thorn brewing sierra nevada

Beer Community Comes Together with Resilience IPA

One of the best things about being part of the craft beer community is the support that breweries show to one another in times of need. Yes, there is still healthy competition within the industry but most brewers, sales reps, and tasting rooms staff all seem to really have each other’s backs when it matters. From lending out specific hops or malts for a scheduled brew to donating to each other’s family causes to sharing information and expertise with each other, brewers are a loyal bunch.

Recently, Butte County in California was hit was the deadliest and most destructive fire in California history. More than 14,000 people lost their homes when the fire tore through 153,000 acres in Northern California and 86 people lost their lives. Sierra Nevada Brewing is in Chico, CA, just minutes away from the areas hit worst by the Camp Fire, was immediately ready to take action. Not only was the community that supports them in turmoil, but they had many employees lose their homes. They decided to brew a beer for the cause and donate 100% of the proceeds to help the Camp Fire victims.

What happened next is the support that the craft beer community was built upon. Sierra Nevada put out the call to other breweries for them to brew their own versions of the same recipe for Resilience Butte County Strong IPA and donate 100% of the proceeds to the cause. They reached out to hop and malt suppliers and set it up so that the breweries brewing the beer wouldn’t have to pay for the ingredients, making the decision even easier for many breweries. More than 1400 breweries around the country stepped up to help, donating their time, staff, and tank space to brew Resilience IPA. That’s one in every five craft breweries in the U.S. willing to lend a hand to friends in need, even if these friends were essentially strangers.

Said in their own words from their blog:

We sent out the “bat signal” calling our friends in the industry, asking our suppliers to donate ingredients, asking other breweries (our competitors) to donate their time and labor costs, and asking our wholesalers and retailers to carry the beer for free. It was a big ask, and we never could have anticipated the response.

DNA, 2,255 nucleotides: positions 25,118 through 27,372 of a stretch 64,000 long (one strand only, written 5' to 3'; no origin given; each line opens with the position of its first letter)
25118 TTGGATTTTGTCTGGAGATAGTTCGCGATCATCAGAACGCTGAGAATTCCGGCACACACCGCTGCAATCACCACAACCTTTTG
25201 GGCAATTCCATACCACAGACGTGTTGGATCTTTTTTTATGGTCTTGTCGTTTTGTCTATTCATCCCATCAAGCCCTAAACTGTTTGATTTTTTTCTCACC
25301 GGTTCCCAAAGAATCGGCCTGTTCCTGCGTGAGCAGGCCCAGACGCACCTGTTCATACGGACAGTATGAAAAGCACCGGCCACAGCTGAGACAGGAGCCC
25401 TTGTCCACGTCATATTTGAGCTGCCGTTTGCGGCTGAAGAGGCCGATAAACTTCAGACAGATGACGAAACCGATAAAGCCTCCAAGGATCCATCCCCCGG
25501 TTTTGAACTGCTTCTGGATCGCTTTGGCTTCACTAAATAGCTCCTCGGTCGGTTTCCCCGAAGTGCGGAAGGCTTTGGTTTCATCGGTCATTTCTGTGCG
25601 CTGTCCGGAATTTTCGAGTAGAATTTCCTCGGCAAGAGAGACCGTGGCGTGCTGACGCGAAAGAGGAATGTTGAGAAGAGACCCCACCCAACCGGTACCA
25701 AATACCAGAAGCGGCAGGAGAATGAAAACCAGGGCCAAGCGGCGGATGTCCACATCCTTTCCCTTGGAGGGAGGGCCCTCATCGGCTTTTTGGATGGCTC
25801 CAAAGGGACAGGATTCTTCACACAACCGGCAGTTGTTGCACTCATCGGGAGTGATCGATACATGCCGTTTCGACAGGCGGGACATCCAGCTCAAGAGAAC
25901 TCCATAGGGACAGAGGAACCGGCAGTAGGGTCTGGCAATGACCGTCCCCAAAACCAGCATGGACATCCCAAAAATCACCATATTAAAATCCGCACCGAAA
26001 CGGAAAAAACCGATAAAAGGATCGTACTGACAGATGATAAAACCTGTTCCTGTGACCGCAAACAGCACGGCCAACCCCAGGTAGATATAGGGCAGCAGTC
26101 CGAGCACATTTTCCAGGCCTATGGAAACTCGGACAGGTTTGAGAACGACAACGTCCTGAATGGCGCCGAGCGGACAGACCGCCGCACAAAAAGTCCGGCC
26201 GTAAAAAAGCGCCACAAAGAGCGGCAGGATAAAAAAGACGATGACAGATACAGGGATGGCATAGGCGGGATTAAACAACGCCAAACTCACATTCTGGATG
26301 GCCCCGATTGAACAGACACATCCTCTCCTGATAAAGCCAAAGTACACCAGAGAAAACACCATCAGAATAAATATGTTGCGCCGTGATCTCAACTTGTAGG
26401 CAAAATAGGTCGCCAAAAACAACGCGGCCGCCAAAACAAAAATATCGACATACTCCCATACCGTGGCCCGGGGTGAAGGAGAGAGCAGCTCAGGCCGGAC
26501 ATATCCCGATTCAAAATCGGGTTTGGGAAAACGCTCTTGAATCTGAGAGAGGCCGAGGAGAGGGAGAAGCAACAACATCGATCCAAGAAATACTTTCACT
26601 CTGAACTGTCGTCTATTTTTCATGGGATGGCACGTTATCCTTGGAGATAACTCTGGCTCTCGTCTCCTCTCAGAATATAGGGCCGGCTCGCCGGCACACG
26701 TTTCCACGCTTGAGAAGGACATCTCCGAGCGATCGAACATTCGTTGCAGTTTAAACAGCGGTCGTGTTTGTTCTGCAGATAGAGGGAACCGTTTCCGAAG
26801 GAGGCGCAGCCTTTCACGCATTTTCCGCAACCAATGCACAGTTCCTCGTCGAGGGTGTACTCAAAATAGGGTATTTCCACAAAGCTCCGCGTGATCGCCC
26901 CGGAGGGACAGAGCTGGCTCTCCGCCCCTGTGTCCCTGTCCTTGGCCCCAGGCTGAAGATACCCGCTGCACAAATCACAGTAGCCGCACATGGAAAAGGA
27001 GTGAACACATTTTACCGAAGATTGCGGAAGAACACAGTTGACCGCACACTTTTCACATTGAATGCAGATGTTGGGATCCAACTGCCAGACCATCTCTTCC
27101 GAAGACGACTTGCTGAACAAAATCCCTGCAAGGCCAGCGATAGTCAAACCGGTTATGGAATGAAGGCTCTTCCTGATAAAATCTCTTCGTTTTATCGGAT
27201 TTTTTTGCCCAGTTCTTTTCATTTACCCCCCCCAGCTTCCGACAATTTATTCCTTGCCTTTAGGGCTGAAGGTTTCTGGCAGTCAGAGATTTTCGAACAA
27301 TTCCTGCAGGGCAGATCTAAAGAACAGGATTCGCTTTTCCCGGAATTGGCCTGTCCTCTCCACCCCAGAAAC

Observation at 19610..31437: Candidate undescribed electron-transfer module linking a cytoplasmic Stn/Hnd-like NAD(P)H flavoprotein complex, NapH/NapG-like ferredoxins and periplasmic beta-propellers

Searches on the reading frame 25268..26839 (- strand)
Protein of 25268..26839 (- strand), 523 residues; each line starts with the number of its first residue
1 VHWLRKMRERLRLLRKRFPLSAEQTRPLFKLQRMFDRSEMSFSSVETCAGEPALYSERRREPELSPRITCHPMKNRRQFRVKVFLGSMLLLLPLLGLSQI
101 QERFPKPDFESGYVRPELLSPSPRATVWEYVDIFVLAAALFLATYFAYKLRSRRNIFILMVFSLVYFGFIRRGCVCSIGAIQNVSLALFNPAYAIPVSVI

More than 1,400 breweries signed up to brew Resilience. Our suppliers donated ingredients to every brewery nationwide. Wholesalers and retailers agreed to carry the beer and donate every dollar they received. All of them agreed to do this for free to benefit people they had never met.

In all, Resilience Butte County Proud IPA should hit the market in mid-late December more than 17,000 barrels—or 4.2 million pints—strong. Every dollar Sierra Nevada receives will go to those impacted by the Camp Fire.

Here at Thorn, we were happy to help out and brewed our own version of their Resilience IPA that we are releasing on December 20th, which has been coined Resilience Night across the country. If the beer sells out, it has the ability to raise more than $15 Million in donations for the Camp Fire relief fund. Our Resilience beer will be on tap at our Barrio Logan tasting room starting 12/20 until we sell out and like all the other 1400 breweries, every dollar from the sale of the beer will be donated. Here’s hoping that for victims of the Camp Fire, their holidays are just a little brighter knowing that there are so many people thinking of them and doing their part to help ease their financial burdens.

For more info on the breweries who are brewing Resilience IPA and donating funds, check out Sierra Nevada’s Resilience Map.

Anna Brigham

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picture of the Gallo family, including three grown brothers and their mom. one brother is struggling with addiction.